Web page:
We’ve just released Elementor 1.8, with the much anticipated Inline Editing feature.
Our new Elementor UI will make you want to stop everything and start writing content. Writing landing pages, blog posts, all is now possible with Elementor while writing directly on the frontend of the page.
I am very excited about this new Elementor version. In fact, I am writing this very post while using the new Inline Editing feature.
Our challenge with this version was to keep the current interface you know and love, and integrate inline editing in a seamless and user friendly way.
When Is Inline Editing Handy?
Writing on the left panel is still available, but there are many situations where you are likely to prefer writing directly on the edit screens. Here are some situations like that:
- Fixing spelling mistakes or changing phrasing on current content
- Creating long form blog posts
- Optimizing landing page copy
This is a huge advancement for Elementor’s page design experience, and it’s an extremely helpful feature for content writers, marketers, designers and site owners alike.
This feature has been incorporated in most of our widgets with text controls, and we will add it to the entire list in the next release.
Inline Editing Built For Developers
If you develop themes, addons or extensions for Elementor, you are invited to learn more about this cool new feature of inline Editing through the documentation we prepared. This feature has been added in the current version.
As of version 1.8.0, you can define 3 inline editing states for each textual control in the panel:
- Inline text editing without any toolbar (just typing text inline)
- Inline text editing with a basic toolbar including: bold, italic and underline buttons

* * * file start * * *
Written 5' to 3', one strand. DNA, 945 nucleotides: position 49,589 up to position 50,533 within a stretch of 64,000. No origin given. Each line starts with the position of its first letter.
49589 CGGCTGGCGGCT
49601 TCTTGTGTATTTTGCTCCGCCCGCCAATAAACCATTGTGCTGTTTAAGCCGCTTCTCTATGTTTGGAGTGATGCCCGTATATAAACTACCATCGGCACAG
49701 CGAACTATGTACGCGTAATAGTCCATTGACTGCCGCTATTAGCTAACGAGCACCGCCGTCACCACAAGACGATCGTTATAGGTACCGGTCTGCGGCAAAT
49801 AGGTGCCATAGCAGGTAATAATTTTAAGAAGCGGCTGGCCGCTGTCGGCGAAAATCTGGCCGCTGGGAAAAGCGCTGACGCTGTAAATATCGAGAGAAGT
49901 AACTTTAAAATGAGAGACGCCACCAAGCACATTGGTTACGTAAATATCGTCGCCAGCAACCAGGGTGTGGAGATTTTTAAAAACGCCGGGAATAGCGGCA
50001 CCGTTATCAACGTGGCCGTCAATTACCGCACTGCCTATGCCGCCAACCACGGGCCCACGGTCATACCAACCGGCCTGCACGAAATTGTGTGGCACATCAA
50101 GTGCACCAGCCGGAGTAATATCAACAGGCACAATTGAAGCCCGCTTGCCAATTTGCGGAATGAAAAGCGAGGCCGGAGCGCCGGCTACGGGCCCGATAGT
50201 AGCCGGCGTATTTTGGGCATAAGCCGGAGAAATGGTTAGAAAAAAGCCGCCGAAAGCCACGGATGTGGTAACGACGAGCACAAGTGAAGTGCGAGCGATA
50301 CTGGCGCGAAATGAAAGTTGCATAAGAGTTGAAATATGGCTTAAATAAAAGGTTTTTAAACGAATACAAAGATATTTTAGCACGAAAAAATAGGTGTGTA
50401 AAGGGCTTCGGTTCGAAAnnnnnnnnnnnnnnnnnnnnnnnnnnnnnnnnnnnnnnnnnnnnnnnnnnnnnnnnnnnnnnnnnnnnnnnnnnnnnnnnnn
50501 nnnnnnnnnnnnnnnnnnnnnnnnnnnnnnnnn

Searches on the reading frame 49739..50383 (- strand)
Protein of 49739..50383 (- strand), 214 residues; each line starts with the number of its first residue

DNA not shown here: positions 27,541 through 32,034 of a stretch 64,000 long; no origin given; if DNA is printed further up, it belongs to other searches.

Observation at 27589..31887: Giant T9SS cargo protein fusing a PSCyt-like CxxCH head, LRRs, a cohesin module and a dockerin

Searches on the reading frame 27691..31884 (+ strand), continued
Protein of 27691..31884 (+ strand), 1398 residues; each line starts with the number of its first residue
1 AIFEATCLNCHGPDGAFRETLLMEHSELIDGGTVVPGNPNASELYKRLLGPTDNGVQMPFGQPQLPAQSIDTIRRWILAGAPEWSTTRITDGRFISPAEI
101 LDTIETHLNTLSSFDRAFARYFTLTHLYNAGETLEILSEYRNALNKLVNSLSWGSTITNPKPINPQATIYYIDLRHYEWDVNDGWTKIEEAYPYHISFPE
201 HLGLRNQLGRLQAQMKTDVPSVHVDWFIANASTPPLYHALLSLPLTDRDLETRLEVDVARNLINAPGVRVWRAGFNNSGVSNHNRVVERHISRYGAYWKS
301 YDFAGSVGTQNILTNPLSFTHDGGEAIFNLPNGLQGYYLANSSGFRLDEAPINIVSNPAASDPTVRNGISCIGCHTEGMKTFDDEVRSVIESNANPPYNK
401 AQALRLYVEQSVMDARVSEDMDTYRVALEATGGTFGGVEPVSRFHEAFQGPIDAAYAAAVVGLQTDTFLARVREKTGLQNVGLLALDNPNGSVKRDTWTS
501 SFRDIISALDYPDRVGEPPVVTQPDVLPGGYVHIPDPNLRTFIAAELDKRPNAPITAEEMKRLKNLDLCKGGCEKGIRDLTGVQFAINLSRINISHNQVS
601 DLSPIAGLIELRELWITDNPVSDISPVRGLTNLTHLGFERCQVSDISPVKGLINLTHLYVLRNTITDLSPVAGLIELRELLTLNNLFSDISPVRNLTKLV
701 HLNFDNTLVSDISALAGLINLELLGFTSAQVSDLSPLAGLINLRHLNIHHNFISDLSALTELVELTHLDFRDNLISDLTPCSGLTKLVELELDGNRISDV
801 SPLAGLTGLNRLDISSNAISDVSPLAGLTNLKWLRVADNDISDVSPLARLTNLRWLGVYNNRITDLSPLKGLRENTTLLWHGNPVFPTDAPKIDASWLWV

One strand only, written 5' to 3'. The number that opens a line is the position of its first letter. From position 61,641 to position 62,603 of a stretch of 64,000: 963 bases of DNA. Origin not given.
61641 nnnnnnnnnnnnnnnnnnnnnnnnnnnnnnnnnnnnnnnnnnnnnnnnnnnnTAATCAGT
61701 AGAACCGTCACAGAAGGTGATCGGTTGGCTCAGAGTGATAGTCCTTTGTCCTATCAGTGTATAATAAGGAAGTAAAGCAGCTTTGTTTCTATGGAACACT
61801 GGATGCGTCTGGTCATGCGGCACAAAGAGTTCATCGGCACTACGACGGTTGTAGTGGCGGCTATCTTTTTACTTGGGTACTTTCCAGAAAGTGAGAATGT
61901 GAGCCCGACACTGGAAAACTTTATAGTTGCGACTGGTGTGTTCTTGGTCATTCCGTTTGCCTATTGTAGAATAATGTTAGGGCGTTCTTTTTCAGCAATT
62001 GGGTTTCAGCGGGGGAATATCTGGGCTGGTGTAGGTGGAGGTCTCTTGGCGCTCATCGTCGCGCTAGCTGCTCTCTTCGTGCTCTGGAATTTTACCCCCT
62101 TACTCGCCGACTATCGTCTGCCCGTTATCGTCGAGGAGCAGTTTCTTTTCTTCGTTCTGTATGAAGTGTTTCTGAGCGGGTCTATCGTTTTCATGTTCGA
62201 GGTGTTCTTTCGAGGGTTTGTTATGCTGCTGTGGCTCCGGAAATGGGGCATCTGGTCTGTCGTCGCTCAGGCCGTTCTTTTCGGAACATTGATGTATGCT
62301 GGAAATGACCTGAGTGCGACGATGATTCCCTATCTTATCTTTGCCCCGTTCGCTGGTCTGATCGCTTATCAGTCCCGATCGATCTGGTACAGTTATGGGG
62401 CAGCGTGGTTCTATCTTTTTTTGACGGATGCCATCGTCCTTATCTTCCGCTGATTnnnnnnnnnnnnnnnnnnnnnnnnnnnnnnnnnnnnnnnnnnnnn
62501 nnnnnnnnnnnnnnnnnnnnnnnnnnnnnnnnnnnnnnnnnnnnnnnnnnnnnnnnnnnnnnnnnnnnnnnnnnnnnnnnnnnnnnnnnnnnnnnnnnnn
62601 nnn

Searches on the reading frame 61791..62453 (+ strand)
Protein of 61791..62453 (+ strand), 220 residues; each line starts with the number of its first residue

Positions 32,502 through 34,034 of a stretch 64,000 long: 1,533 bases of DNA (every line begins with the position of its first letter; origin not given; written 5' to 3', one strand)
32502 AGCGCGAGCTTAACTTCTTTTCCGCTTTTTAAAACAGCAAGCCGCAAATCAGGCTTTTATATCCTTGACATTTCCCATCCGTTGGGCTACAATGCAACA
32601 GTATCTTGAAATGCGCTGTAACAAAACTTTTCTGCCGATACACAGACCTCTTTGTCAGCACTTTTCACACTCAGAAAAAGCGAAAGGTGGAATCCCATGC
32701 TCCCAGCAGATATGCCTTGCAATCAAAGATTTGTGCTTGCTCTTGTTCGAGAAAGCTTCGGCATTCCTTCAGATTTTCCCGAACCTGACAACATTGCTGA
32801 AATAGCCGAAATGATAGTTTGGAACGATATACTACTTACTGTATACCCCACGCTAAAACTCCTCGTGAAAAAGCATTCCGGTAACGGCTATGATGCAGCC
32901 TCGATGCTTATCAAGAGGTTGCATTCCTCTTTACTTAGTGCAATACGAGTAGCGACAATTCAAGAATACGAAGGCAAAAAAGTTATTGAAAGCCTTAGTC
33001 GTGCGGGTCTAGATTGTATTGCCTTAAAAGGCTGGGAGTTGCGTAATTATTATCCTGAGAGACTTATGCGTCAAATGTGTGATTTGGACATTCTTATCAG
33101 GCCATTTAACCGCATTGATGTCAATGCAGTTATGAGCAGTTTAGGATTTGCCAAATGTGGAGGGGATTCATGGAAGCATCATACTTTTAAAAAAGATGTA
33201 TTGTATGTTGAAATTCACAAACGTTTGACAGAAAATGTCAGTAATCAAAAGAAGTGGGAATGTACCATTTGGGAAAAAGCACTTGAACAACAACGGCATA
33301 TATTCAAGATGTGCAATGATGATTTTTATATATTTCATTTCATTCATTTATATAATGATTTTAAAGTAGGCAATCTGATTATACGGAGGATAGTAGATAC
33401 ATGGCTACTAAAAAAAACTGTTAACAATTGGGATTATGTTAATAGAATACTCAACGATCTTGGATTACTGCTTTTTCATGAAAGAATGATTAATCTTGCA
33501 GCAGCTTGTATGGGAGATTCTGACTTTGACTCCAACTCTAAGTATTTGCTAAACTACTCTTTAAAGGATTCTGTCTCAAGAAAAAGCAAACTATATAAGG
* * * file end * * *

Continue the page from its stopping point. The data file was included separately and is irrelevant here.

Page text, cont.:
- Inline text editing with an advanced toolbar, including: adding/removing links, H1-H6 heading, blockquote, preformatting and bulleted or numbered list buttons
Keep in mind that we recommend to use inline editing in the following way: for wysiwyg control use the advanced toolbar, for textarea control use the basic toolbar and for simple text control you should not have toolbars (simple inline editing).
You can see an example widget that uses all the new inline editing features in our Hello World plugin for Elementor.
To define a specific area in the element to be editable inline, use the newly introduced add_inline_editing_attributes() method. More advanced widgets that use repeater fields will be able to use the get_repeater_setting_key() method to add inline editing capabilities for specific items. Both methods are well documented and has code examples.
Better Code Editor
Version 1.8 also introduces a much easier way to write custom CSS and HTML code in Elementor, with an autocomplete code editor built-in.
You start writing ‘back’… and Elementor autocompletes it to ‘background’.
This code hinting, or code completion, allows you to add your custom code faster, as well as help you avoid those small spelling mistakes that are easily overlooked and can take forever to pinpoint.
Another UX improvement is Line Wrap. When you write HTML or custom CSS until the end of the line, the text will automatically move to the next line, keeping all of your content visible in the panel.
The Future Of Inline Editing
With this version, we’ve seen huge improvements that all have to do with writing content and code in Elementor.
These are part of UI improvements that we keep making on the core of Elementor, to make sure it keeps getting better and better.
We’ve recently reached 300K active installs, and we are both proud of this achievement, and aware of the responsibility that comes with it, to keep providing all our users with the most cutting edge page builder on the market.
If you like the new Inline Editing feature, send us a short shout-out in the comments, and feel free to also support us by adding your positive feedback on WordPress.org.